Category: Forum

A Vicious Cycle: Juvenile Fines and Fees in Kansas

Interacting with the legal system can be financially ruinous for many young people and their families.  There are fines and fees in the juvenile justice system associated with confinement, supervision, counsel, court costs, drug and alcohol testing, offenses, …

Occupational Licensing Laws: Threading the Needle Between Consumer Protection and the Constitutional Right to Earn a Living

A proliferation of occupational licensing laws has increased the percentage of the US workforce in an occupation requiring a state license from 5% in the 1950’s to nearly 30% by 2006.[i]  These occupational licensing laws, aimed at protecting …

Bostock’s Aftershock: Intersectional Discrimination Claims Following Bostock v. Clayton County

Though Bostock v. Clayton County’s most visible effect was its extension of Title VII protections to LGBTQ+ individuals, the manner in which the Supreme Court decided the case has broad implications for claims of intersectional discrimination. Intersectionality refers …

Prison Gerrymandering: The Practice of Counting Inmates as Residents for Political Representation and the State Action Needed to End It

More than 2 million people are incarcerated in the United States[1]––the vast majority of whom cannot vote.[2]  Yet, in most states, incarcerated people are counted for political representation purposes in the voting districts in which they are incarcerated.[3] …

Just a Start: Executive Pardons and COVID-19 in Kansas

In early March 2020, the first case of COVID-19 was confirmed in Kansas.[1]  More than a year later, and despite the introduction of vaccines, Kansas is still battling the virus with more than a 1,000 new cases per …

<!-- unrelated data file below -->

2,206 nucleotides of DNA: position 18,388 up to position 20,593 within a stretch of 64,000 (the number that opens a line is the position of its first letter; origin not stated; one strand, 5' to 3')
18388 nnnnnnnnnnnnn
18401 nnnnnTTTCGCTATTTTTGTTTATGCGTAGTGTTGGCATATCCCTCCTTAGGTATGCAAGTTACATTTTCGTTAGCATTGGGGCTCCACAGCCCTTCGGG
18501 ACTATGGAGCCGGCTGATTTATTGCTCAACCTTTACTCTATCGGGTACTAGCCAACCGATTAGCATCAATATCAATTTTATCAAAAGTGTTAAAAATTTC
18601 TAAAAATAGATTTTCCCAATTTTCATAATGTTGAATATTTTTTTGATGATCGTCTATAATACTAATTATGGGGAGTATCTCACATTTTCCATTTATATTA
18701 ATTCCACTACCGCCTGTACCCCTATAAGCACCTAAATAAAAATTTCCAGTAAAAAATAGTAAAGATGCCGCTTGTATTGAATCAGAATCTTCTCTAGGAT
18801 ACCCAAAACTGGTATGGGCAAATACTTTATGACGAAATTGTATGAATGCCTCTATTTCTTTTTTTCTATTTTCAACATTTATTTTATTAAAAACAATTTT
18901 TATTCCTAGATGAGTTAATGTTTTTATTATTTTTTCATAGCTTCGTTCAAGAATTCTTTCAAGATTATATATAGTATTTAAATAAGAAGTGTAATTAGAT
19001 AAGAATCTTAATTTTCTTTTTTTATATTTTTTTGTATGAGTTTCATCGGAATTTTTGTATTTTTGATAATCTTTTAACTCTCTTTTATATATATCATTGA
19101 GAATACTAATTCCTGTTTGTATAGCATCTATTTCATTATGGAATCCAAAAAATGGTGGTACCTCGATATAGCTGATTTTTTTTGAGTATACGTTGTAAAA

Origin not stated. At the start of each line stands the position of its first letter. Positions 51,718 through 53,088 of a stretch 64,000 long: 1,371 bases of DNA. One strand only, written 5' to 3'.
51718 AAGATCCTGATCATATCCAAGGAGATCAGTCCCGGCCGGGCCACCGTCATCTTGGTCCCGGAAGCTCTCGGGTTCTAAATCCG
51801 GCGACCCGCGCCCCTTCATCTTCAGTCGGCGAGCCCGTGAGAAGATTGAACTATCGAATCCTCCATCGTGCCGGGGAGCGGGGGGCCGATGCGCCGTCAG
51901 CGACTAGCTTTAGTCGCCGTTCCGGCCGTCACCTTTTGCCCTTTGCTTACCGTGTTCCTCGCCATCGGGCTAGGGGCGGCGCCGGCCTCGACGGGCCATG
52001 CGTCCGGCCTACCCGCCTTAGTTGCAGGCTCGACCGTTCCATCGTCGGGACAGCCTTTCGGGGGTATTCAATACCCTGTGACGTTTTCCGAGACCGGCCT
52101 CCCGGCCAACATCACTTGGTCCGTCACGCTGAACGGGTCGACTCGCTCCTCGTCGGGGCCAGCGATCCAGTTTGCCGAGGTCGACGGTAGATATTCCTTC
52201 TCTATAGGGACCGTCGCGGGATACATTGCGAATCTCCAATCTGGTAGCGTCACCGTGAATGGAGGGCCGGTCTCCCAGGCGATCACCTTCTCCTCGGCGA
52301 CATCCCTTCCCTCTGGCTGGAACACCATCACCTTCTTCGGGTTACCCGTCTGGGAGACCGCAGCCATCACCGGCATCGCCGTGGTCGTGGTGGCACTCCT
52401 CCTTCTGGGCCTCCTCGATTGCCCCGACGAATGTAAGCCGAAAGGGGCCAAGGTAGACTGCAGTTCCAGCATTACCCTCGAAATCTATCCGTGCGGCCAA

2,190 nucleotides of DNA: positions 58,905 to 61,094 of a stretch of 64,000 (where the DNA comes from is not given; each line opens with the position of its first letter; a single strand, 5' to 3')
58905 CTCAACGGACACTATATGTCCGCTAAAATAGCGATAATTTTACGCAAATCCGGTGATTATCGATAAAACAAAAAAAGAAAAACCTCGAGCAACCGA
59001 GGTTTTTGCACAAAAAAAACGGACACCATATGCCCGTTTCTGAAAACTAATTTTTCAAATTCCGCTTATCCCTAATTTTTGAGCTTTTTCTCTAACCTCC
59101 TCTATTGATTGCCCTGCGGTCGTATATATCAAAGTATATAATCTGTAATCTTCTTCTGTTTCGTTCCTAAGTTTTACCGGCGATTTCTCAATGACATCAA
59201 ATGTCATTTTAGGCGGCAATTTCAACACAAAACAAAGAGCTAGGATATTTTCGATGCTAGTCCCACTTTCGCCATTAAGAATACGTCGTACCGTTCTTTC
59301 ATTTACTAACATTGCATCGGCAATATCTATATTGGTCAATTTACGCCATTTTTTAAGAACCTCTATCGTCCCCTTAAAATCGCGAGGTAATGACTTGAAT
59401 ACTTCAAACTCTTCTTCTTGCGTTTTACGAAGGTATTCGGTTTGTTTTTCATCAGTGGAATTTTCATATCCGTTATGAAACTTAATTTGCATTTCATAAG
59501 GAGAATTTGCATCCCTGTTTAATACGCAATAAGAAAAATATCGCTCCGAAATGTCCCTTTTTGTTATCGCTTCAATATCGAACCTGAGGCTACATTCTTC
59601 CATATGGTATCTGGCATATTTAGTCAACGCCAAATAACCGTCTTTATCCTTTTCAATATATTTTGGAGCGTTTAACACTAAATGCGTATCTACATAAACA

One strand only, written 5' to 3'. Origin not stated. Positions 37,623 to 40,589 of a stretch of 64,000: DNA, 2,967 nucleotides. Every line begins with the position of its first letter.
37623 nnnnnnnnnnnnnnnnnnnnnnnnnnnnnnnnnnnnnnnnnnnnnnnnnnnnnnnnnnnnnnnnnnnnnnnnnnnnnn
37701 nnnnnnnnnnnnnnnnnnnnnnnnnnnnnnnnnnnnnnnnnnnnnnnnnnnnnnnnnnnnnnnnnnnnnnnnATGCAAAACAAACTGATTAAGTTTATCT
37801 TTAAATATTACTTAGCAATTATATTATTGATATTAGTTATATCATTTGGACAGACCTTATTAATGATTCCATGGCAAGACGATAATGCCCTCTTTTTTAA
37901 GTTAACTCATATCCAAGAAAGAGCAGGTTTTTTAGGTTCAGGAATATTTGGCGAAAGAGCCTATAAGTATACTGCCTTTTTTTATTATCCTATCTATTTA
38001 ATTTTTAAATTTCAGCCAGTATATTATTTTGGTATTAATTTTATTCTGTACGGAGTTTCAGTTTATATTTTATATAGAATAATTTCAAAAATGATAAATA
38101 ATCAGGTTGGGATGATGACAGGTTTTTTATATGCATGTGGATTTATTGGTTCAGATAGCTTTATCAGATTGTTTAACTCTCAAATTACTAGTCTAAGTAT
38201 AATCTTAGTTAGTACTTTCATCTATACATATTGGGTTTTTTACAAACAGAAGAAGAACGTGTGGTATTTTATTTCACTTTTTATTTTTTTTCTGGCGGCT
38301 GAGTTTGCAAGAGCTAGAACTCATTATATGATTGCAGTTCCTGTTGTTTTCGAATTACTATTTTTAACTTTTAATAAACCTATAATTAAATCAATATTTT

An Officer’s Bullet Constitutes a Seizure in Torres v. Madrid

Author: Rachel Zierden, Staff Editor In the recent case Torres v. Madrid, the U.S. Supreme Court once again updated its Fourth Amendment jurisprudence.  Led by Chief Justice Roberts, the Court determined that physical force with the intent to …

Anti-Asian Attacks and Attempts to Redefine “Hate” in America

On March 26, 2021, a white male gunman opened fire on three small businesses in metropolitan Atlanta, killing eight people, including six women of Asian descent.[i]  The attack follows a year of rising violence against people of Asian …

Partisan Ping-Pong – President Biden and Private Prisons

President Joe Biden was sworn in on January 20, 2021.  Soon after, he signed a flurry of executive orders, four of which were specifically targeted at “increas[ing] racial equity in the US.”[1]  One of these executive orders is …

When the Right to Protest is Not Created Equal

By now, everyone has seen coverage of the riot at the Capitol on January 6, 2021.  The largely ceremonial certification of election results became violent when protestors-turned-rioters broke into the Capitol building.  They overturned barricades, smashed windows, and …

Selective Mercy – Clemency and the Holiday Season

            President Trump’s recent pardons of Roger Stone, Paul Manafort, Charles Kushner, and four former military contractors drew headlines, but the President is not the only executive wielding pardon power.[1]  In December 2020, multiple Governors granted clemency in …